Literature Fiction and non-fiction writers, biographers and poets, graphic novelists and journalists discuss their influences and writing experiences, launch new books and present readings. Recent guests include Anna Funder, Jonathan Frazen and Joss Whedon.

Music and Performance The Festival hosts performances from spoken-word poets and musicians. Libbi Gorr, Angie Hart and Collider have all performed at the Festival.

New News During the two-day New News conference, industry insiders debate the future of news gathering and reporting. Andy Carvin, Mellissa Fyfe and Chris Uhlmann have presented at the conference.

Families and Children Activities Readings and workshops for kids and families are run each weekend of the Festival.

Schools’ Program A special program of student-targeted events runs for four days during the Festival, including a Schools’ Regional Tour throughout Victoria. Children and Young Adult authors and illustrators such as Deborah Ellis, Paul Jennings, and Andy Griffiths appear at Schools’ Program events.

Professional Development The Festival, which runs numerous seminars and masterclasses for writers, speakers and artists. Workshop and seminar guests have included Alice Pung, Carrie Tiffany and Morris Gleiztman.

Past international guests[edit]

Past International guests have included Isabel Allende, John Ashbery, Margaret Atwood, Alain de Botton, Melvyn Bragg, André Brink, Bill Bryson, A. S. Byatt, Angela Carter, Paulo Coelho, J. M. Coetzee, Douglas Coupland, Andrew Davies,[disambiguation needed] Roddy Doyle, Dave Eggers, Richard Ford, A. C. Grayling, Seamus Heaney, Oscar Hijuelos, Elizabeth Jolley, Terry Jones, Robert Jordan, Frank McCourt, Robert Muchamore, Edna O'Brien, Ben Okri, Annie Proulx, Ian Rankin, Ruth Rendell, Louis Sachar, Vikram Seth, Zadie Smith, Graham Swift, Joanna Trollope, Xue Xinran, Tavi Gevinson and Ophira Eisenberg.

Past local guests[edit]

Thea Astley, Peter Carey, Robert Drewe, Nick Earls, Tim Flannery, Helen Garner, Morris Gleitzman, Germaine Greer, Kate Grenville, Marion Halligan, Clive James, Danny Katz, Thomas Keneally, Kathy Lette, Shane Maloney, David Malouf, Robert Manne, Drusilla Modjeska, Les Murray, Dorothy Porter, Henry Reynolds, Peter Temple, Tim Winton, Amy Witting and Anne Summers.

Keynote addresses[edit]

1996 Clive James 'The Idea of a National Culture'
1997 Germaine Greer 'Sex, Angst and the Millennium'
1998 Paul Davies 'Aliens: Are They Really Out there?'
1999 Geoffrey Robertson
2000 Patrick Dodson
2001 Bill Bryson 'Notes From all Over'
2002 Oliver Sacks 'Stinks and Bangs: A Chemical Boyhood'
2003 Tariq Ali 'War, Empire, Resistance: Welcome to the 21st Century
2004 José Ramos-Horta 'War and Peace, The Middle East and Iraq Cauldrons, Fundamentalism, Terrorism – Is there Hope?'
2005 John Ralston Saul CC 'Collapse of Globalism'
2006 Tim Flannery on Global Warming
2007 Clive James 'Our inextinguishable fortune'
2008 Germaine Greer 'On Rage'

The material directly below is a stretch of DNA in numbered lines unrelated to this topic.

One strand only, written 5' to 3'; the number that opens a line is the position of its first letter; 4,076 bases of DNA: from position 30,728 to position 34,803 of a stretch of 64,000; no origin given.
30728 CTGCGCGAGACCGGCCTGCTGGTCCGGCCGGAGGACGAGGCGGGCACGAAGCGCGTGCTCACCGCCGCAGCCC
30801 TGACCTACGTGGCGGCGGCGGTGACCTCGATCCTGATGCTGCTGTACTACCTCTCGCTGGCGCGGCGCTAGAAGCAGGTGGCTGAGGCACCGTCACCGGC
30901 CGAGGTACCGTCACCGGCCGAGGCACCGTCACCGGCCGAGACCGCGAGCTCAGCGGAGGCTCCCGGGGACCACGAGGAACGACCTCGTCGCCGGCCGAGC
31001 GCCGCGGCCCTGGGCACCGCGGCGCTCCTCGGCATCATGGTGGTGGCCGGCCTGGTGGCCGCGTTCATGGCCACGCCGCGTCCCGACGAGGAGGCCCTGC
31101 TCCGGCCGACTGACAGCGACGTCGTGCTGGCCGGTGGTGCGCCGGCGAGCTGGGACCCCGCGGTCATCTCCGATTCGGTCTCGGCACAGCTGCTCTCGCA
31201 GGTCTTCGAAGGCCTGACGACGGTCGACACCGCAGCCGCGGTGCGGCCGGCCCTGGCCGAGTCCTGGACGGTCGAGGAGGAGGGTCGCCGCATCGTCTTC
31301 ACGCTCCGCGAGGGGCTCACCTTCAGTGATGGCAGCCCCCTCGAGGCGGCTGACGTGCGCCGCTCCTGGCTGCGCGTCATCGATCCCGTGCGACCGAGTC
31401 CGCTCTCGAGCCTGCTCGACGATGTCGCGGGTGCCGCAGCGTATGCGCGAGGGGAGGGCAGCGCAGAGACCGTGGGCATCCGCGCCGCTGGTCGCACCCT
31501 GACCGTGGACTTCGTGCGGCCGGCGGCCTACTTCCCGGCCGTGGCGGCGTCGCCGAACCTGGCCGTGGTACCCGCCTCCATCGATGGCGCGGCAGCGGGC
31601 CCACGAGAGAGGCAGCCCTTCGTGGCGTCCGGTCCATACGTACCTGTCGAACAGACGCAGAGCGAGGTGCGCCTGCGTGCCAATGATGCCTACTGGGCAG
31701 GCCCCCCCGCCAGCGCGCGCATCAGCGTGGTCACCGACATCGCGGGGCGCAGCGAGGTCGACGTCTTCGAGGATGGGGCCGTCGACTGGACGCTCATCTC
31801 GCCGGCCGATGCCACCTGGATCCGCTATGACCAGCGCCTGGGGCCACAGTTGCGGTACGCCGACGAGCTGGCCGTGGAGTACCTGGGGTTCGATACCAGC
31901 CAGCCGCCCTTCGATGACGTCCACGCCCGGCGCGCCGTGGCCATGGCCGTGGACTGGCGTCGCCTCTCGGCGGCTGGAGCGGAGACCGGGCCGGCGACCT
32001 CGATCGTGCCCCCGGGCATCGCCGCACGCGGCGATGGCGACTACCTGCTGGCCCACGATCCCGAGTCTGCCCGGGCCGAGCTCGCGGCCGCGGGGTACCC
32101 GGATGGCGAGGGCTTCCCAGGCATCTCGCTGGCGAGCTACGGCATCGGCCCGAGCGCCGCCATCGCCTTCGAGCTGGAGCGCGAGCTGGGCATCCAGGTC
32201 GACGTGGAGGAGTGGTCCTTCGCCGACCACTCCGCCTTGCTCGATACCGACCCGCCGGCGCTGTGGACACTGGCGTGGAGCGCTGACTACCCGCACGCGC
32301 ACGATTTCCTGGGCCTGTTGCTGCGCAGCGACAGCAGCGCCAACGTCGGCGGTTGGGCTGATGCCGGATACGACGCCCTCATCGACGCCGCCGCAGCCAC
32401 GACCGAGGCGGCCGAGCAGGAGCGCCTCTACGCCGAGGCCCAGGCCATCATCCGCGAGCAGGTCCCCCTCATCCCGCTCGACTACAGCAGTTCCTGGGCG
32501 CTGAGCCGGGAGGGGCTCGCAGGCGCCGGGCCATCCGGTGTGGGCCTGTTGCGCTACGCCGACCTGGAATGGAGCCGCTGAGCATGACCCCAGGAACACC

2009 Bernhard Schlink ‘Guilt about the Past’
2010 Joss Whedon ‘From Buffy to Dr Horrible, Infinity and Beyond’
2011 Jonathan Franzen ‘On Autobiographical Fiction’, Shaun Tan ‘The Arrival’
2012 Simon Callow ‘Charles Dickens and the Great Theatre of the World’
2013 Boris Johnson 'An Audience with Boris Johnson'

Last Word[edit]

2002 Germaine Greer 'Sex, lies and Secret Women's Business'
2003 Annie Proulx 'Conversations with Annie Proulx'
2004 Irshad Manji 'Confessions of a Muslim Reformer: Why I Fight for Women, Jews and Pluralism'
2005 Julian Burnside, Geoffrey Robertson, Brendan Kilty SC 'Whatever happened to Human Rights?'
2006 Debates. Robert Manne vs Andrew Bolt, John Hirst Moderator 'Stolen generation or hijacked history?' and Steve Pratt vs John Martinkus, Max Gillies Moderator 'Dealing with the Devil'
2007 Debates David Marr and Rob Watts v Graham Freudenberg, Sally Warhaft and Tom Bentley ‘Policy is the Craft of Liars’
2008 Emily Maguire, Monica Dux, Catharine Lumby and Susan Maushart ‘From Freidan to Feminists’
2009 Tony Abbott and Paul Kelly ‘The Forging of Modern Australia’
2010
2011 Richard Flanagan ‘The Decline of Love and the Rise of Non-Freedom’
2012 Robert Dessiax ‘The Time of Our Lives’

Patrons and Board of Directors[edit]

Founding Patron

The Hon. John Button

Patrons

Philip Cornish Allan J Myers AO QC

Melbourne Writers Festival Board

Chair: Michael Webster Vice Chair: John Myers Treasurer: Bernard Marin Secretary: Nick Ruskin Committee: Maree Davidson, Jayne Dullard, Karen Monaghan, Bob Sessions

See also[edit]

References[edit]

  1. ^ a b http://www.mwf.com.au
  2. ^ http://www.stateart.com.au/sota/news/default.asp?fid=3812 The Age Melbourne Writers' Festival appoints new director
  3. ^ MWF Program 2007
  4. ^ Role seems written for new director

External links[edit]

37°49′04″S 144°58′07″E / 37.817798°S 144.968714°E / -37.817798; 144.968714Coordinates: 37°49′04″S 144°58′07″E / 37.817798°S 144.968714°E / -37.817798; 144.968714